US announces $50M to help Somalia education
The United States Embassy Mogadishu through the U.S. Agency for International Development (USAID) announced nearly $50 million in additional education funding to help the Somali people. Creative Associates International, Inc. will implement the five-year program Bar Ama Baro (“Teach or Learn” in Somali) that aims to increase access to quality education and support accelerated learning for out-of-school children and youth who have been persistently left behind.
This latest announcement brings USAID’s ongoing investments in education in Somalia to $65 million. USAID is currently supporting a $10 million project implemented by UNICEF and a $5 million contribution to the Girls’ Education Challenge program managed by the United Kingdom’s Department for International Development.
Ambassador Donald Y. Yamamoto explained: “This U.S. Government investment will give vulnerable Somali students vital skills so that they can contribute in a meaningful way to their society. The program focuses on teacher quality and student learning, and invokes the spirit of other successful Somali-led literacy campaigns.”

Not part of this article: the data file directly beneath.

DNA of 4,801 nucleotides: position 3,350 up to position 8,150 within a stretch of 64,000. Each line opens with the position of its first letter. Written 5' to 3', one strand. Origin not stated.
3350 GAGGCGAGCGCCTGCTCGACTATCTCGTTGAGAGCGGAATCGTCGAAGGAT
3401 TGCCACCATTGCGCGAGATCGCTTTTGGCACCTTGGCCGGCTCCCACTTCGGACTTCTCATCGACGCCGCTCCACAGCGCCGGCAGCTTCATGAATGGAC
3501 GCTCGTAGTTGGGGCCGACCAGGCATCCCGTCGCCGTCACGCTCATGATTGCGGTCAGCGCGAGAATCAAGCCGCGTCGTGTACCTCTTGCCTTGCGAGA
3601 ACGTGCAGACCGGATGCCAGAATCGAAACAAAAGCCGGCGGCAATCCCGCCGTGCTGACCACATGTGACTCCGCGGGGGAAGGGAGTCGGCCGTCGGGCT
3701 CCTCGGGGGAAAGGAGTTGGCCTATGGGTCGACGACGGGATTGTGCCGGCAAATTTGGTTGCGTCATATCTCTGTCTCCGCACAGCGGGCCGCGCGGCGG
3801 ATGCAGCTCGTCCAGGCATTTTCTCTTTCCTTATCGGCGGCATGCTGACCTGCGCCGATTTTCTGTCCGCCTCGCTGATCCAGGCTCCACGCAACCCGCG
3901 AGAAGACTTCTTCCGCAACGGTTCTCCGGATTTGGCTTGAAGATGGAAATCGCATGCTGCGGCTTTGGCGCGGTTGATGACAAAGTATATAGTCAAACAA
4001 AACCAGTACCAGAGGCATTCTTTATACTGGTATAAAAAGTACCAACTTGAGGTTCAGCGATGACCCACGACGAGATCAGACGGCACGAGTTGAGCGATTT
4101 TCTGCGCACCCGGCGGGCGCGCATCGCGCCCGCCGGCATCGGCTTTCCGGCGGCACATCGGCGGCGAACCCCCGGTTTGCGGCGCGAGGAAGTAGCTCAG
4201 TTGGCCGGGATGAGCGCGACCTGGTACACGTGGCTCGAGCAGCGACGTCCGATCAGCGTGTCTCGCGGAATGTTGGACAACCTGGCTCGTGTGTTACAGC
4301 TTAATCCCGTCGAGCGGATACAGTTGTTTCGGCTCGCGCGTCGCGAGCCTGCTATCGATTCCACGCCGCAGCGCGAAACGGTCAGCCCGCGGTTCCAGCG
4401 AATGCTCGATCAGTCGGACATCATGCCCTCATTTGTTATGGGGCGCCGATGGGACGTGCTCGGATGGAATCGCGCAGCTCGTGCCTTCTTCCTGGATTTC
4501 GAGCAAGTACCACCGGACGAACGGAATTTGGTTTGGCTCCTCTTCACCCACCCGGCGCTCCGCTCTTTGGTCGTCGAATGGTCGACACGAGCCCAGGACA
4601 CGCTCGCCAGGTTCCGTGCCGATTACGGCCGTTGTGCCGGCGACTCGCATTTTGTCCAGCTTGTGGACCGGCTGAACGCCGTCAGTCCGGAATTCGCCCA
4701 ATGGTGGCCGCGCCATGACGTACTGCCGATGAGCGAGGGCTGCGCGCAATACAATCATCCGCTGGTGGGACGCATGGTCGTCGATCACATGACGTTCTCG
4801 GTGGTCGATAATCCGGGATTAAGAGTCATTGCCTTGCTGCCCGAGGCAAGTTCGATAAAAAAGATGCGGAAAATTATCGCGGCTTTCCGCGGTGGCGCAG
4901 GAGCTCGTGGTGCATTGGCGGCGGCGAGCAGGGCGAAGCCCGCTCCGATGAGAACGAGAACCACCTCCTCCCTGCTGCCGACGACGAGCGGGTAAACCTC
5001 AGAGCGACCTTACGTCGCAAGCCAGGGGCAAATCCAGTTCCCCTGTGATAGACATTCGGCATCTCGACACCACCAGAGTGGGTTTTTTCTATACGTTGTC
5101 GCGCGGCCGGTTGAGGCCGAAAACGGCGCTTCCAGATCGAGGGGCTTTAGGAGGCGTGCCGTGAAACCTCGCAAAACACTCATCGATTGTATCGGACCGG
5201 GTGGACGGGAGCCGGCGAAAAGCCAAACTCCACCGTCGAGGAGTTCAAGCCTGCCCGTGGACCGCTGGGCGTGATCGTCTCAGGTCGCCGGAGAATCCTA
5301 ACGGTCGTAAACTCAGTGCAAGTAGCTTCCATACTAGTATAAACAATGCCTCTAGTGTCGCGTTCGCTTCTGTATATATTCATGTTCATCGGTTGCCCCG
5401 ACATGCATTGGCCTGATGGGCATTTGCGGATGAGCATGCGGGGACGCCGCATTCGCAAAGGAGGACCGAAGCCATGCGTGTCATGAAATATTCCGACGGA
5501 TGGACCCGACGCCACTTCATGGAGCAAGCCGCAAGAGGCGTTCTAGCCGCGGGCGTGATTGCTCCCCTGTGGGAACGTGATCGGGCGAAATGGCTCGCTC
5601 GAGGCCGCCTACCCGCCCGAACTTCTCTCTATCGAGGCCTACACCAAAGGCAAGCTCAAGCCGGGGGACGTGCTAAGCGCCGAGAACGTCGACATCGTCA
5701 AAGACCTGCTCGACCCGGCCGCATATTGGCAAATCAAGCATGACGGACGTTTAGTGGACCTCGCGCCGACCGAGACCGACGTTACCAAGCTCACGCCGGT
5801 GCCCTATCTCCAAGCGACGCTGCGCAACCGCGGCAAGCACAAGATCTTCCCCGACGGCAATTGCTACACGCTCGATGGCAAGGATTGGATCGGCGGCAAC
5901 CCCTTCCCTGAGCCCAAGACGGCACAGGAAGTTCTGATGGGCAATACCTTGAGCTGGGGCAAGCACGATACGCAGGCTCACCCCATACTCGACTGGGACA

Bar Ama Baro will target Somali out-of-school children and youth between approximately 8-15 years old. The program aims to: increase student enrollment in schools; create safe spaces to learn; improve students’ literacy, numeracy and socio-emotional skills; and enhance the Federal Government of Somalia’s capacity to support these schools.
The Minister of Education, Culture and Higher Education Abdullahi “Godah” Barre said: “I welcome the launch of the new USAID project and overall support from the People of America. My gratitude goes to USAID for its tireless support in education for our children, particularly disadvantaged groups. I trust that this intervention will make a positive impact on our education system, particularly access, quality and governance.”
The U.S. Government recognizes that investment in education is essential for Somalia’s growth and prosperity. Educating girls, in particular, has positive impacts on society such as lower fertility rates and healthier, better educated children and families. Students who fall behind early in life continue to stay behind. For these reasons, the U.S Government will continue to focus on out-of-school populations, those who are marginalized – rural; girls; linguistic and ethnic minorities; and displaced populations from drought, violence, or insecurity.